The History Of The United Nations Charter
On October 24, 1945, the United Nations Charter, which was adopted and signed earlier that year, officially came into existence, ready to be enforced. Previously, the League of Nations was established in 1919 under the Treaty of Versailles as an international peacekeeping organization, which successfully resolved a dispute between Iraq and Turkey in 1926 and another between Colombia and Peru in the 1930s, but many countries refused to join, including the United States, so it failed to prevent the outbreak of World War II. The United Kingdom soon became home to nine separate exiled governments due to the Axis Powers' takeover of Europe.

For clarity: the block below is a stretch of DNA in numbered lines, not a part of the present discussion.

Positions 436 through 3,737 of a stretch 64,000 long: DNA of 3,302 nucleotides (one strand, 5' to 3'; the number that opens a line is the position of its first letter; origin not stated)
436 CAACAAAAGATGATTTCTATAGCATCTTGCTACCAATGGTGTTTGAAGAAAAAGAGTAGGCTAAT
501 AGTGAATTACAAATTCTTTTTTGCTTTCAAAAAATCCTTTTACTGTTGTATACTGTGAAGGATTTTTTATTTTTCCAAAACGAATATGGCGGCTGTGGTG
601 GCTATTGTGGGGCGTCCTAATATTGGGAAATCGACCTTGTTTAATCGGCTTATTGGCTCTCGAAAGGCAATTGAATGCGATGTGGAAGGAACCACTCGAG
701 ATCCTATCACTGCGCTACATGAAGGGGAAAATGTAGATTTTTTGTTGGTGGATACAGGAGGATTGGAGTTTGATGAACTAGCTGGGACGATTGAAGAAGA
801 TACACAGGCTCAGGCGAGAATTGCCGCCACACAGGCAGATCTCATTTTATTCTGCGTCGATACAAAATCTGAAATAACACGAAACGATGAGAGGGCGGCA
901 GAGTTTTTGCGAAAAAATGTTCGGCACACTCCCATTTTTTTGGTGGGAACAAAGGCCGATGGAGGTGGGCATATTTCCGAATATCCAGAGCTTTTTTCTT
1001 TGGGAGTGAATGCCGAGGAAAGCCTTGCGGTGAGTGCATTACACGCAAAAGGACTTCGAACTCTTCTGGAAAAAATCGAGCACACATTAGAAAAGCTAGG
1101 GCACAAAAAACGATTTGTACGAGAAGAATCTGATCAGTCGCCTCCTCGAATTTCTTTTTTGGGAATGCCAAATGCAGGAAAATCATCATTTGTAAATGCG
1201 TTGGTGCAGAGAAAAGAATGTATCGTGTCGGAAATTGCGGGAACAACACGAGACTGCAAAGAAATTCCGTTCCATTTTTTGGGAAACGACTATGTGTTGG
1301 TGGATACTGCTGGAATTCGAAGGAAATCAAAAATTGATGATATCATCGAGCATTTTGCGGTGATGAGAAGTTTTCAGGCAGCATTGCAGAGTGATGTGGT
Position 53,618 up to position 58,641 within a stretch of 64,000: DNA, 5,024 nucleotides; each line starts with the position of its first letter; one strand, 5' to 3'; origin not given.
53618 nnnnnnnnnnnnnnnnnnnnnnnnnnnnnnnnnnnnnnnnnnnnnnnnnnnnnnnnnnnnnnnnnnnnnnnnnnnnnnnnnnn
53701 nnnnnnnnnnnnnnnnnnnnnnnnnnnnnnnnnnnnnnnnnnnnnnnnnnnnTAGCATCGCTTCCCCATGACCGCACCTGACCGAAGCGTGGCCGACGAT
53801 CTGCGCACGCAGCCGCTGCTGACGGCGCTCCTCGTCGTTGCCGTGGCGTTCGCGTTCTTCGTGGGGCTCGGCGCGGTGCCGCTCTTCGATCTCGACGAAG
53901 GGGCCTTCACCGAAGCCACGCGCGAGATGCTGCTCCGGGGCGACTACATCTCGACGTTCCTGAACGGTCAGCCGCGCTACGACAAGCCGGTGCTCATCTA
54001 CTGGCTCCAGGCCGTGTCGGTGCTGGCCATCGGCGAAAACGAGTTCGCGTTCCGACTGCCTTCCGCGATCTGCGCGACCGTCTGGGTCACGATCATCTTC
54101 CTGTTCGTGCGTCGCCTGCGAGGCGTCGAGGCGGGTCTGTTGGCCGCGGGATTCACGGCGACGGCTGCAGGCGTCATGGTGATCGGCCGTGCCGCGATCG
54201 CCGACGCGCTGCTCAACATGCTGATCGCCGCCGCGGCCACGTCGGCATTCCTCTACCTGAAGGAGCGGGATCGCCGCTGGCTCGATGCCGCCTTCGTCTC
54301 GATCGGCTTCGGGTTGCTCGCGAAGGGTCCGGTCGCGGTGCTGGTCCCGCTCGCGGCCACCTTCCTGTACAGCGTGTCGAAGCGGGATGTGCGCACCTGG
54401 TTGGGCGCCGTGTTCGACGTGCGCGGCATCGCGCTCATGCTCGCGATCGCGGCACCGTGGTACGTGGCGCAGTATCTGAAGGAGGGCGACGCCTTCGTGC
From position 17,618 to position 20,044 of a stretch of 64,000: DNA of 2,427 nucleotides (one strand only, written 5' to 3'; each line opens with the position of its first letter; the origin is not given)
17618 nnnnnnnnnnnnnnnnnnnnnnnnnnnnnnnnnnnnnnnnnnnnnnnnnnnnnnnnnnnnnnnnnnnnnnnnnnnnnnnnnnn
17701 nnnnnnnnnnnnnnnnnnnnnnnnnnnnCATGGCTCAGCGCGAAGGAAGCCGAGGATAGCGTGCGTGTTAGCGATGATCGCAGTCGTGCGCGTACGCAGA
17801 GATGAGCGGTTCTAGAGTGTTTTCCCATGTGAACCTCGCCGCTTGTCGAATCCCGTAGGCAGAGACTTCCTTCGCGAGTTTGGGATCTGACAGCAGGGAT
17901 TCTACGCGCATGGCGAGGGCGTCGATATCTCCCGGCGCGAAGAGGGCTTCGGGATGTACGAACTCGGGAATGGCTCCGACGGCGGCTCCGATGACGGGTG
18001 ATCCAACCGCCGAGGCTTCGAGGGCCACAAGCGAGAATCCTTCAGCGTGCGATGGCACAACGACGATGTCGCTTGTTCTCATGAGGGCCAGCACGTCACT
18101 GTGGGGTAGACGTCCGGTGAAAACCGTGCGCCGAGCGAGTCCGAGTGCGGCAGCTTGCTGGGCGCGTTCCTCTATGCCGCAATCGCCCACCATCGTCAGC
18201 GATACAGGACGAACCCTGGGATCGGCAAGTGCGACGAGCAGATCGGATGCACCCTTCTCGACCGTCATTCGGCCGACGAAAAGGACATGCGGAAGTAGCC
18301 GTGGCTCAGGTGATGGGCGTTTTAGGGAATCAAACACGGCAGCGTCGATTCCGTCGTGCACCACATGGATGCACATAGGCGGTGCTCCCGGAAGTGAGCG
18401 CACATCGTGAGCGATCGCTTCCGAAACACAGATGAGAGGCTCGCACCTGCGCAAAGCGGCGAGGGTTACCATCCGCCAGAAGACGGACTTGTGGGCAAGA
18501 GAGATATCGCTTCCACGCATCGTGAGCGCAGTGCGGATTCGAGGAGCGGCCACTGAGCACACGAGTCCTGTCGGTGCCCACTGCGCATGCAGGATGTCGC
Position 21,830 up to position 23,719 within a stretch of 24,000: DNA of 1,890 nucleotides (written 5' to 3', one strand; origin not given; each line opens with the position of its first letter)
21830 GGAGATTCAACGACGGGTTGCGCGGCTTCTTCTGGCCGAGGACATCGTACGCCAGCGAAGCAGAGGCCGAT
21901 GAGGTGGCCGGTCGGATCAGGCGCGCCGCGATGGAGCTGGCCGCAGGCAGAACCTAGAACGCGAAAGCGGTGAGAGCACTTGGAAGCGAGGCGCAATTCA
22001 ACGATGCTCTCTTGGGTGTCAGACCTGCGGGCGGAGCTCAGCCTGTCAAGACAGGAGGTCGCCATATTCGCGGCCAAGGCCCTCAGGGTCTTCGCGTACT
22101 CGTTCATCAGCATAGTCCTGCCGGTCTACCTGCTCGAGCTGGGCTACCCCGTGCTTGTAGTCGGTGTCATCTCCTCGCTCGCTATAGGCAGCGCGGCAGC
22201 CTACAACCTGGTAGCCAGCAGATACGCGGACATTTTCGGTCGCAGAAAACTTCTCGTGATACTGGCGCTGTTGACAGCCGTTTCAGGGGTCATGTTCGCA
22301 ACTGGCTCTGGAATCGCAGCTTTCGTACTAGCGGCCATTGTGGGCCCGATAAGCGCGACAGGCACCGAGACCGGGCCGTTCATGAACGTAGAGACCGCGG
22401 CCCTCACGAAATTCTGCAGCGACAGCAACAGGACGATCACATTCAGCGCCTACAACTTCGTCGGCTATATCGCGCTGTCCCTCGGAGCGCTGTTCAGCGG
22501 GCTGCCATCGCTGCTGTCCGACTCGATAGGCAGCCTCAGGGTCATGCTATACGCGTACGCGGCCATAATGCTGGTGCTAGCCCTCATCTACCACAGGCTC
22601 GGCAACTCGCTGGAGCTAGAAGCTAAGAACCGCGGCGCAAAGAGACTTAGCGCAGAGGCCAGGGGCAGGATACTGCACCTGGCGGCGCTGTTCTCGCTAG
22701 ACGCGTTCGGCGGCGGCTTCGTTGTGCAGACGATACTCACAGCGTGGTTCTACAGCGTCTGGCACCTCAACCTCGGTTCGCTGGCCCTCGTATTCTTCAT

President Roosevelt's Proposal
President Franklin D. Roosevelt had recognized the weaknesses of the League of Nations but, with another world war in play, observed the need for an international organization to maintain peace. He met with U.K. Prime Minister Winston Churchill for the first time off the coast of Newfoundland in August 1941 before the United States had entered the war, and despite being neutral at the time, the U.S. joined Britain in declaring the Atlantic Charter to replace the struggling League of Nations. It was during this secret meeting that Roosevelt suggested to Churchill the name "United Nations."